The big rock is a glacial erratic, that is, a huge chunk of stone that was ripped from the mountains during an ice age, carried along by the glacier, and left not far from where my house now stands. All this happened around 10,000 years ago. There are many such stones in the area, but mostly they are much smaller, as rocks are usually broken up when moved by glaciers. I like to sit on this billion year old piece of stone and watch the forest for birds and animals.
This is the first book in the Big series and my longest running book in print. The Big Rock is all about geology, and received some excellent honors-
Outstanding Science Trade Book 1988, The Children's Book Council  
John Burroughs Association Children's Book Award List 1988
The Big Rock begins-
"One day in early spring the last bit of snow melted from the top of the big rock. The water ran slowly across the rough surface, and then trickled down the cracks in the rock's steep sides.
It had been a hard winter. The trees nearby had lost many limbs in the heavy snow, but the big rock was almost unchanged. It was much, much older than the forest and one more winter had little effect on it."
When I began working on The Big Rock, my knowledge of geology was limited. Therefore many days were spent reading geology books, so I could write from a well-informed background. Consulting with experts on Adirondack geology, I learned even more. Writing, as usual, was a matter of many, many rewrites, getting the facts right and choosing words that would bring the big rock to life.
Before I began the illustrations, I traveled to the Yukon Territory and Jasper and Banff National Parks, all in Canada, where I could photograph and sketch glaciers in action. The action is very slow, of course, but the power of these huge glaciers is evident in the trail of stones they leave behind. Standing before these masses of ice, I could imagine what the continental glacier must have been like, with ice over a mile thick.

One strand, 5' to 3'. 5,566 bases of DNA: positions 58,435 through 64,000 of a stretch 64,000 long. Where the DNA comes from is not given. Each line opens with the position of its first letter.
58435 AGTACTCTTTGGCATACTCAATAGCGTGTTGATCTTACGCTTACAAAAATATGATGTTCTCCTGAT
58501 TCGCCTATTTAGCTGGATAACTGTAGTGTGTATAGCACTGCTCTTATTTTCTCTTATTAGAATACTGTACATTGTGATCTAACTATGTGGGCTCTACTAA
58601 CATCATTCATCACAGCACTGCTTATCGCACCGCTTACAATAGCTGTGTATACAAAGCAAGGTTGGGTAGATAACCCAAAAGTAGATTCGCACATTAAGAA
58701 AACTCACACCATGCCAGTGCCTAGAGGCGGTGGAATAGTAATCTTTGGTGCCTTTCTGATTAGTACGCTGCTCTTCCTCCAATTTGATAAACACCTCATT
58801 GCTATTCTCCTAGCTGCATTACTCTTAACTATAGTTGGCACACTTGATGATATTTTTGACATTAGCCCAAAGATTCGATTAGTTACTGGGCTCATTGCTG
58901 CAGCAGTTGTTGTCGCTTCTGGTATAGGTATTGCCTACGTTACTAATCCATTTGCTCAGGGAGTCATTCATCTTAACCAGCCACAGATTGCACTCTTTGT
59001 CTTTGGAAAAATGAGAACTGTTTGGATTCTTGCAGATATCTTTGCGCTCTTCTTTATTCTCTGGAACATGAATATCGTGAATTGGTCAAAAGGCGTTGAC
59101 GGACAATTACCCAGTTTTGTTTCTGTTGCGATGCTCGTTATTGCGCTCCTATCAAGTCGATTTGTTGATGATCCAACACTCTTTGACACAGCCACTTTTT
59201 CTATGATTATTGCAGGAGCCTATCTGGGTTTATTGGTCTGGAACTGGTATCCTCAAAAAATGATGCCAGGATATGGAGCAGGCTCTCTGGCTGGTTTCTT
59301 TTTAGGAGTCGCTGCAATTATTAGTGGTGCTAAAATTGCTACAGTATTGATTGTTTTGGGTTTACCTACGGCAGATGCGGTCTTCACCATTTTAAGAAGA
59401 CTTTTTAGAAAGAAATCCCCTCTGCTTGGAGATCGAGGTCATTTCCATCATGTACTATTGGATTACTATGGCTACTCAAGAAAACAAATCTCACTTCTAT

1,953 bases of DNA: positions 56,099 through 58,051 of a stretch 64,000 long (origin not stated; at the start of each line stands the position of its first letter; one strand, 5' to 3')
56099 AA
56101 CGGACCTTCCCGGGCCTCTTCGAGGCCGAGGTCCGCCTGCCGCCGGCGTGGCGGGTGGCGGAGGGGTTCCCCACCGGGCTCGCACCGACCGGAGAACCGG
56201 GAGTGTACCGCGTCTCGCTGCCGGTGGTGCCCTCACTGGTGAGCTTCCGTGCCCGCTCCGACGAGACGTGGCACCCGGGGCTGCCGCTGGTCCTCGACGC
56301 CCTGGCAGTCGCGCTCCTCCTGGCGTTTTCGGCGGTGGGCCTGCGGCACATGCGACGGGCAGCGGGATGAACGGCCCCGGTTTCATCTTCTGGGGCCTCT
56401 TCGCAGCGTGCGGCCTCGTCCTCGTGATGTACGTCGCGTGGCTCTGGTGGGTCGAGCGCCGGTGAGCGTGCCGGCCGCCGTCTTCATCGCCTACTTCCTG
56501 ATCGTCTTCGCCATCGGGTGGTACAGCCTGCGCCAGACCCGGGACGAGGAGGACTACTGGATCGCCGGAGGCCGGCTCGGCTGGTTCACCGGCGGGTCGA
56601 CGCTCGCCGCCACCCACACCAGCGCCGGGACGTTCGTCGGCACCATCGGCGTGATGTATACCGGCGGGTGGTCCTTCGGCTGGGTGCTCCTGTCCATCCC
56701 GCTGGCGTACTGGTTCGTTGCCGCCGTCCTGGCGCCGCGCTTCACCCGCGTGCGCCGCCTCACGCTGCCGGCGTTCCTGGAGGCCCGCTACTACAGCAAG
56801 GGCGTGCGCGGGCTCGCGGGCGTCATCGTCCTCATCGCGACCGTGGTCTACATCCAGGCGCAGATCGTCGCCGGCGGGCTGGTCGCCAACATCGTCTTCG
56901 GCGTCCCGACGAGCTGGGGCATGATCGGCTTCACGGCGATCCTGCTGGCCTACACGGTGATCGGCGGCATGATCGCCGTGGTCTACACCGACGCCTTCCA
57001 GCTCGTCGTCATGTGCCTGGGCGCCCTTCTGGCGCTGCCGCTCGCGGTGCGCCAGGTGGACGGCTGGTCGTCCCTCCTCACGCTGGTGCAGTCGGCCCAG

After all that travel, I really appreciated being able to visit the subject of the book anytime I wanted. I made that short walk into the woods often and drew many sketches of the rock, particularly when the ice and snow were melting in the spring. 
One summer day, I was drawing the rock when a Scarlet Tanager flew in and landed on a branch above the stone. You can see this colorful bird in the last double-spread (two page) illustration in the book.  
The big rock is doing just fine these days. The trees that surround it are mostly hemlock, and a few of these are approaching 200 years in age. The soil is very wet in this area, which has saved these trees from the loggers, as it would be difficult to get logs out through the mushy soil. With so much water, the roots of the trees are shallow and every so often one is blown down in a storm. We think of the trees as "old", but the big rock is truly ancient and has seen the rise and fall of many forests over thousands of years. I clean the needles and leaves off the rock every so often. I don't think the rock cares about such trivial matters, but it is my way of honoring this enduring piece of granite.
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